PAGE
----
No Hope No Morality is the new album from British deathcore band Martyr Defiled. Having been lingering around the scene for a long time with the album Collusion and various EPs listed as their releases, they have built up a large and loyal fanbase, played festivals internationally, and are arguably the heaviest band in the UK right now. The album has been highly anticipated for a very long time after the success of singles such as ‘Infidels’, ‘Goldstein’ and ‘Isolate’.
No Hope No Morality is as hard hitting as an album gets, which is no less than expected. The band display their typified style that has garnered so much success in each song; There is no over-reliance on complex guitar work to create interesting music – something which seems all too prevalent on some paths of metal music – but it doesn’t mean that they are not capable of it, and use it well in songs such as ‘No Hope’ where heavy chugging works in tandem with wonderfully erratic guitar solos. There’s also variations of slow and fast riffs across the album, even contrasting in the same song with ‘Sineater’ being the perfect example of this, slowing the breakdown down to a mind-blowing level.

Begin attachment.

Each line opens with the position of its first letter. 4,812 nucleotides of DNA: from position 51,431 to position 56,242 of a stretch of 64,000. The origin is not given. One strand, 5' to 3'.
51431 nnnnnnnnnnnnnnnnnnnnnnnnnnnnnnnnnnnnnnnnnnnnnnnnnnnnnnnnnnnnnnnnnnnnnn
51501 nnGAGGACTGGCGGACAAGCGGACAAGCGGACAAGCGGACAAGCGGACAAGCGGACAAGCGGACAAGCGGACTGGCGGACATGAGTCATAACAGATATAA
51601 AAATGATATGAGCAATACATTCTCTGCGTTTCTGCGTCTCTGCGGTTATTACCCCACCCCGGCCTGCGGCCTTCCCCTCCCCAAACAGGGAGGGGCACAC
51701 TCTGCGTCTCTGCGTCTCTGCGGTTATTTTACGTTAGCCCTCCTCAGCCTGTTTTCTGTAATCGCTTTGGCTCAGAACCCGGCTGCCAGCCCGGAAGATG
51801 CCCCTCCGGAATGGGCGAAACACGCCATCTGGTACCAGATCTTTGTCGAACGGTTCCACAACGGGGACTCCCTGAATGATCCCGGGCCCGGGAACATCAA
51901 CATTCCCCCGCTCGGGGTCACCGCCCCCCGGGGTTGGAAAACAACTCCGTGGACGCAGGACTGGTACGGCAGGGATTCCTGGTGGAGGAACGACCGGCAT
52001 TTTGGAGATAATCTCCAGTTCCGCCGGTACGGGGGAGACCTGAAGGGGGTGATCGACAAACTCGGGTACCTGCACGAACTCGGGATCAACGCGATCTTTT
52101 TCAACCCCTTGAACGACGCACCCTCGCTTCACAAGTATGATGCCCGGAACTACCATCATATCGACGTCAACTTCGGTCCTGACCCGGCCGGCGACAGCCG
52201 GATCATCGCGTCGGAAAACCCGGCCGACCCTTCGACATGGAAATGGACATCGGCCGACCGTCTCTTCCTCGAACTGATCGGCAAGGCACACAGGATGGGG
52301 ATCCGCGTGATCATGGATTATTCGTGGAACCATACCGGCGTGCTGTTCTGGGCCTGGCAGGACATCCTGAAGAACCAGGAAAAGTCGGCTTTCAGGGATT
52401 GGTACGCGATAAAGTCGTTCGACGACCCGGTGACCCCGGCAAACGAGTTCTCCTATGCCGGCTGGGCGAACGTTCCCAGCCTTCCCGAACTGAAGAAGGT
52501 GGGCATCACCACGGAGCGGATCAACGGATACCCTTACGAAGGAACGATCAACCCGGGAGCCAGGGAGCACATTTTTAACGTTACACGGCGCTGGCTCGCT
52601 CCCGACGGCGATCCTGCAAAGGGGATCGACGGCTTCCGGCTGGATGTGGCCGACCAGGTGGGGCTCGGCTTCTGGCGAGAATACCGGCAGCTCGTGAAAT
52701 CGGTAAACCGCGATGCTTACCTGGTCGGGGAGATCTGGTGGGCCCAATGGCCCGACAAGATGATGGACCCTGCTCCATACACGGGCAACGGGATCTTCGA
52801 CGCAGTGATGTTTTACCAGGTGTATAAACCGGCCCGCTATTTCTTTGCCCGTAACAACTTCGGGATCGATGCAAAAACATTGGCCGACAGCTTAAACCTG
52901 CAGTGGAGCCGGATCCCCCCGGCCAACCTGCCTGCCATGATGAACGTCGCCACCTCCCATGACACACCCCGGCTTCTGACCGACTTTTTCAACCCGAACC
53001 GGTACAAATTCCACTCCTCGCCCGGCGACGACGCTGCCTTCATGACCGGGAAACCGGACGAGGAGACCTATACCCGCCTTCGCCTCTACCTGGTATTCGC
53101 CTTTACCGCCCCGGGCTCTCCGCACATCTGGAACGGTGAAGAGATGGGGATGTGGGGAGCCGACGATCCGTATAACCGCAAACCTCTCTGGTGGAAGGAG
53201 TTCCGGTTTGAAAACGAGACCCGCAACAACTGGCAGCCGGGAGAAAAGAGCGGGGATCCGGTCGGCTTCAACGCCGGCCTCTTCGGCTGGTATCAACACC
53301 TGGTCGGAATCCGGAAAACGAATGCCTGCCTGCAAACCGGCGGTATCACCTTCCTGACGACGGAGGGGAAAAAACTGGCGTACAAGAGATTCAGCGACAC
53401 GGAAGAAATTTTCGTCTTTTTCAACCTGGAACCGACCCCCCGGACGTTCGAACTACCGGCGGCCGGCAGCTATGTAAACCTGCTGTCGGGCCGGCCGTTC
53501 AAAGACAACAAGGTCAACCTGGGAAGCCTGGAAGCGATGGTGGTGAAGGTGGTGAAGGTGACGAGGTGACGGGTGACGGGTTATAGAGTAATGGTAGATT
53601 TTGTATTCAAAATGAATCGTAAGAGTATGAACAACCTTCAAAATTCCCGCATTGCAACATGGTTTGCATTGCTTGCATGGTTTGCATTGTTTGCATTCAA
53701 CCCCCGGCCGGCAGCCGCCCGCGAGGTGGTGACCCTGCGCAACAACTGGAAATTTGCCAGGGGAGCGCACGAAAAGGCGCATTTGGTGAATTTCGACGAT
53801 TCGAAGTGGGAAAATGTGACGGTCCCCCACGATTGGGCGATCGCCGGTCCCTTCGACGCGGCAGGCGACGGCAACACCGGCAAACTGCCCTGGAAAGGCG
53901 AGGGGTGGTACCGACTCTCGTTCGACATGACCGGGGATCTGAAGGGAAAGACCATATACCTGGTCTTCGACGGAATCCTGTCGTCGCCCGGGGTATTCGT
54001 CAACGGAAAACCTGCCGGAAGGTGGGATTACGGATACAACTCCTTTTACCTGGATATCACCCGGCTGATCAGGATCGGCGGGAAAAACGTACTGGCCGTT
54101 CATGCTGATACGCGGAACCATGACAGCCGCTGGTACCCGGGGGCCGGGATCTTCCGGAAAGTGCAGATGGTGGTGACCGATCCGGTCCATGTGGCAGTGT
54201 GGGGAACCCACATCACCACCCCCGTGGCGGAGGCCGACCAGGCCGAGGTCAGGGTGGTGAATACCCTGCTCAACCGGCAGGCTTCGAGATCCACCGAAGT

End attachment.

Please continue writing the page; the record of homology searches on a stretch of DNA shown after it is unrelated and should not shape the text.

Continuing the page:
In weeks before the release, Martyr Defiled teased fans by releasing the tracks ‘Demons In The Mist’ and ‘616’, which both end up being as close to stand-out tracks on the album as it gets. ‘Demons In The Mist’ is my personal favourite off the album; it strikes the chord of having catchy guitar riffs, brutal breakdowns and provocative vocals. ‘616’ also exhibits incredibly aggressive lyrics to match the music, and well-matched samples that fit with the song.
‘Neverender’ shows a different side to the band, dropping in some harsh yelling vocals and beautifully melodic guitars in the chorus, something unusual but refreshing. This doesn’t stop everything else being brutal, and the breakdown that signs off the track is quite frankly enough to make the world implode. The album winds up with the track ‘No Morality’, befitting of it’s place as the final song on the album and brilliantly brings an end to the maelstrom of chaos that has been forged by musical punch after punch.
After being a fan of Martyr Defiled for a long time, I found No Hope No Morality to be brilliant from start to finish. It shirks the dilemma of being too repetitive, and the band have clearly not limited themselves with the styles of songs they can create. The atmosphere the album creates is dark and eerie, and each song is ballsy, bonecrushing and full of force. Fans of deathcore music are bound to love the release, but its appeal reaches a much wider demographic that will cement their place in the current music scene. Don’t expect Martyr Defiled to disappear any time soon.
Words by Ryan Barley